Devo's Climbs

Friday, April 02, 2010

Road Trip: Smith Rock

Friday, March 26

Left Everett at 6am with Tony and Jose, 6 hours later we pulled into the climbers bivy at Smith. Ian, Amanda, Jason, Aaron and Gene arrived shortly after and after pitching camp we hiked down to the park for some afternoon cragging.

READY TO ROCK!


Jason led Moonshine Dihedral (5.9 trad), I followed. Gene and Aaron warmed up on Wedding Day (5.10b sport) nearby. Then we joined the others over at Morning Glory Wall where I got my first clean lead of Nine Gallon Buckets (5.10c) and a TR of Cool Ranch Flavor (5.11b). Four pitches: not to shabby for the afternoon!

JASON PREPS FOR MOONSHINE


GREAT JAMS AND STEMS ON MOONSHINE DIHEDRAL


AARON PULLING JUGS ON NINE GALLON BUCKETS


Even got some video:


TONY IN PROFILE ON NINE GALLON BUCKETS


IAN AND AMANDA CLIMBING ON THE PEANUT


JASON LEADING COOL RANCH FLAVOR


For dinner Tony, Jason, Jose and I cooked up a nice meal of steak fajitas.

Saturday, March 27

Got up at 6 am with Tony; the weather was splitter and we hoped to beat the crowds. Arrived at Morning Glory Wall shortly before 8am and began climbing at 8:15. Another party was already roping up on Five Gallon Buckets so Tony and I traded warmup leads on The Outsiders (5.9). I then led Light on the Path (5.10a), frustrated that I got off route and asked for a take near the top. Tony followed and I did another lap on TR, clean this time.

TONY GETTING HIS LEAD ON ON THE OUTSIDERS


MGW was hopping by this time, so we moved to the Fourth Horseman area for a lead each on Snuffy Smith (5.9).

LEADING SNUFFY SMITH


We'd yet to see anyone else from our group and spent some time after Snuffy wandering around The Dihedrals and Christian Brothers hoping to run into someone we knew. No luck, so I dove into the throngs of climbers at Cinnamon Slab, navigating through a hapless party of beginners on my way up Ginger Snap (5.8). Tony then took us to the top of the buttress via Cry Baby (5.9) - a delightful climb with a dose of exciting exposure that he thoroughly enjoyed.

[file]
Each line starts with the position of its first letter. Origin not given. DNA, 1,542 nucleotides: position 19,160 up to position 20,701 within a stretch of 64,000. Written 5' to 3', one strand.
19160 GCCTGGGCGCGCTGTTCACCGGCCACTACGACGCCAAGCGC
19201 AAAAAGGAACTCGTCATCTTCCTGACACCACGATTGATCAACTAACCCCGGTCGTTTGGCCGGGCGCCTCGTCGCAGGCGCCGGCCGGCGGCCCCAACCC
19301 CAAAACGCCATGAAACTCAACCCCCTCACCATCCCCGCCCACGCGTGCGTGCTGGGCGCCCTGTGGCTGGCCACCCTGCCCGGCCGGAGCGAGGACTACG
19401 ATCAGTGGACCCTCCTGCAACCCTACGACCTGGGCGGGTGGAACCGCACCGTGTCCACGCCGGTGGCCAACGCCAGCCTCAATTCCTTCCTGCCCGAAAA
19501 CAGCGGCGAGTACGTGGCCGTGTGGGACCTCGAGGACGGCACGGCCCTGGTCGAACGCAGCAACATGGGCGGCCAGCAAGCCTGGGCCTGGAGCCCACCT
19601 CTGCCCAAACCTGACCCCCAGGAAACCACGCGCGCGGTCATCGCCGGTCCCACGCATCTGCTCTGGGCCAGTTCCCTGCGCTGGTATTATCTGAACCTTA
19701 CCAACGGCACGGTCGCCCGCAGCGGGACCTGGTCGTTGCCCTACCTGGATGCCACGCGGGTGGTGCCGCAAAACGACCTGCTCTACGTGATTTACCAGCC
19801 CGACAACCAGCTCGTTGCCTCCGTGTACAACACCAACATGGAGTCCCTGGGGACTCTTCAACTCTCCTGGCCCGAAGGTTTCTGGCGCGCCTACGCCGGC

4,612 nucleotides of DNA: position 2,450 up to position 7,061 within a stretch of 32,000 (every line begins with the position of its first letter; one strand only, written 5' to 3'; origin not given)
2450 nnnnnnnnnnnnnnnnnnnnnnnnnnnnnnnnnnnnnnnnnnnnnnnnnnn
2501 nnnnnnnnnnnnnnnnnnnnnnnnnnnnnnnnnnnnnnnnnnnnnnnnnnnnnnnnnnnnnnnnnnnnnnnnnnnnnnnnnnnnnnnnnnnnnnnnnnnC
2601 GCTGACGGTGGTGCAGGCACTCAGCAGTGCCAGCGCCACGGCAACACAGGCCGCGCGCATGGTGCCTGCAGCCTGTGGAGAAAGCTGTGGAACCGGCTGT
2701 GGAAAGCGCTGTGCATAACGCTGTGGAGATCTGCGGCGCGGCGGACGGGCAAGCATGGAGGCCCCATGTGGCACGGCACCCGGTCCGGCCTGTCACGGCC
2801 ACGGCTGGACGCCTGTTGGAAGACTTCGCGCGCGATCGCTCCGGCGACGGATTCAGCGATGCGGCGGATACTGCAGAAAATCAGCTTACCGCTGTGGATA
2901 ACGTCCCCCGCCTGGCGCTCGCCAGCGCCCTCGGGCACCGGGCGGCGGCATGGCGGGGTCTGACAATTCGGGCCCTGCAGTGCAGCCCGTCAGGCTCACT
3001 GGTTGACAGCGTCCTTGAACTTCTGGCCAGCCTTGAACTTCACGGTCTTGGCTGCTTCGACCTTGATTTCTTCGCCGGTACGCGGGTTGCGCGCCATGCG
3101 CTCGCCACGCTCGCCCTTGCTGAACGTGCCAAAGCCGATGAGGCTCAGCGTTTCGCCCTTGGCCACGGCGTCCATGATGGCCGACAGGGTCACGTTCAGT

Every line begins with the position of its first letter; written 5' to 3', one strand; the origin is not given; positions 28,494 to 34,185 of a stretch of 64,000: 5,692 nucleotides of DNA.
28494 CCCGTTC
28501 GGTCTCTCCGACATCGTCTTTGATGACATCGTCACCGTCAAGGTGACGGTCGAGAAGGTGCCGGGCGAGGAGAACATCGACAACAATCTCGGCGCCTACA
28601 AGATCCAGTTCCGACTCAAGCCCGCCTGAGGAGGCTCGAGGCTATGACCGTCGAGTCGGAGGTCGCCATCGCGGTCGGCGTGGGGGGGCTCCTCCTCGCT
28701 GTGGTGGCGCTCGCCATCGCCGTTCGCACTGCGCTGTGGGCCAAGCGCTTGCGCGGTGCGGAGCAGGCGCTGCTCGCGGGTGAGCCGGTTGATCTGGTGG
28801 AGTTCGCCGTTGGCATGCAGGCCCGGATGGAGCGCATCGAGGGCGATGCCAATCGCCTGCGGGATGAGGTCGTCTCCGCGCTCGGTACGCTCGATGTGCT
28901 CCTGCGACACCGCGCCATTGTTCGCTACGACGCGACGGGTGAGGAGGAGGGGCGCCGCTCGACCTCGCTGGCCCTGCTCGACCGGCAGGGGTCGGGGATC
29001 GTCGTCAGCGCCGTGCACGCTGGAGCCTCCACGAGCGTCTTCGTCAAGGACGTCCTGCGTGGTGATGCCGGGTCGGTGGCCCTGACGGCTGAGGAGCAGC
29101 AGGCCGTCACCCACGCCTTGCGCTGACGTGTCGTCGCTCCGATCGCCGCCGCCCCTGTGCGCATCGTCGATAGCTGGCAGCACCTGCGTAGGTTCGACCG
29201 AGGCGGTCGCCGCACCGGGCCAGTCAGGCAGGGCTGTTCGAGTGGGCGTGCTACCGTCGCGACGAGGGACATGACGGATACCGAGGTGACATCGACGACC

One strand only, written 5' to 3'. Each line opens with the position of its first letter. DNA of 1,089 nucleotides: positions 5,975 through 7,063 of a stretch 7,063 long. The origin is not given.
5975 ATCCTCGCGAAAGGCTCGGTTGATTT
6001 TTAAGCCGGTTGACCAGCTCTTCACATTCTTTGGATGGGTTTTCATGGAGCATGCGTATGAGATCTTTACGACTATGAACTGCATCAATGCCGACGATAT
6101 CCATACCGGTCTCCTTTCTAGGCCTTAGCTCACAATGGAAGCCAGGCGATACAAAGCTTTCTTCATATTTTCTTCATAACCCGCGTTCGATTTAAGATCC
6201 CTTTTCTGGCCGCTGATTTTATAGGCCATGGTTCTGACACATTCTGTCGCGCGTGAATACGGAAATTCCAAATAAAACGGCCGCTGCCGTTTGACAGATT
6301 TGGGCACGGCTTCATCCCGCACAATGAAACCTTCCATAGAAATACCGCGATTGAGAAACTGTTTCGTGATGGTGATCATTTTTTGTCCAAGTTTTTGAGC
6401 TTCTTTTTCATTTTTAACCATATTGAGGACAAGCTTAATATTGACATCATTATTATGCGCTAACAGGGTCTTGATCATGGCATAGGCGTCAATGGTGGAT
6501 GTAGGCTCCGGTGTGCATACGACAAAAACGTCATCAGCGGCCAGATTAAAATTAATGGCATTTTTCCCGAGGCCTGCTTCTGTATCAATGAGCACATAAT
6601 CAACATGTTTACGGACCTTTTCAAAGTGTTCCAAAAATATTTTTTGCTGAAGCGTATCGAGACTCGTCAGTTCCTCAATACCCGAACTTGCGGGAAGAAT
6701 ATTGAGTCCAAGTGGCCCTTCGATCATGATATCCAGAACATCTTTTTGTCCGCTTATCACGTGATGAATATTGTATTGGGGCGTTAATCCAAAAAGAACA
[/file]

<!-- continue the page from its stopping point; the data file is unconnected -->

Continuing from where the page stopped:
TONY LEADING CRY BABY


FOLLOWING CRY BABY


With still no sign of anyone from our group, we drifted back towards MGW and started up Tammy Baker's Face. Tony led the first pitch (5.9) and I psyched myself up for the second (5.10c). I'd followed it once many years back and remembered wild stemming up an overhanging dihedral, but nothing else. My memory served correct: the stemming was wild and the overhang intimidating but manageable. What I didn't remember was the second crux - a tricky bulge with nothing but sloping shelves above. I managed to skirt the bulge to the right and utilize a pocket and thin fingers on a flake to gain the final belay ledge. Not sure if that was the 5.10c version, but it worked.

LEADING PITCH 2 OF TAMMY BAKER'S FACE


Tony got some vid:


While rappelling we spied Jason, Gene and Aaron working some routes over in the Zebra area of MGW. Apparently they'd spent the early part of the day on a new route, Lost in Space (5.10b), on the Northeast Face of the Smith Rock Group. Sounded like a fright-fest of loose rock, breaking holds and freezing winds - yikes! Ian, Amanda and Jose were nearby, relaxing and watching climbers in the Overboard area. They'd gone to the West Side to climb First Kiss (5.7) but had retreated after the first pitch, unfamiliar with the techniques of climbing as a party of three. They'd spent the rest of the day hiking around the park, taking in the beautiful scenery and familiarizing themselves with the different crags.

Weary but still itching to get in some more climbing on a beautiful day, Tony and I beelined over to the Western Ship where I'd been eyeing Solar (5.9), a striking trad line up an overhanging dihedral.

WESTERN SHIP: PHONE CALL FROM SATAN & SOLAR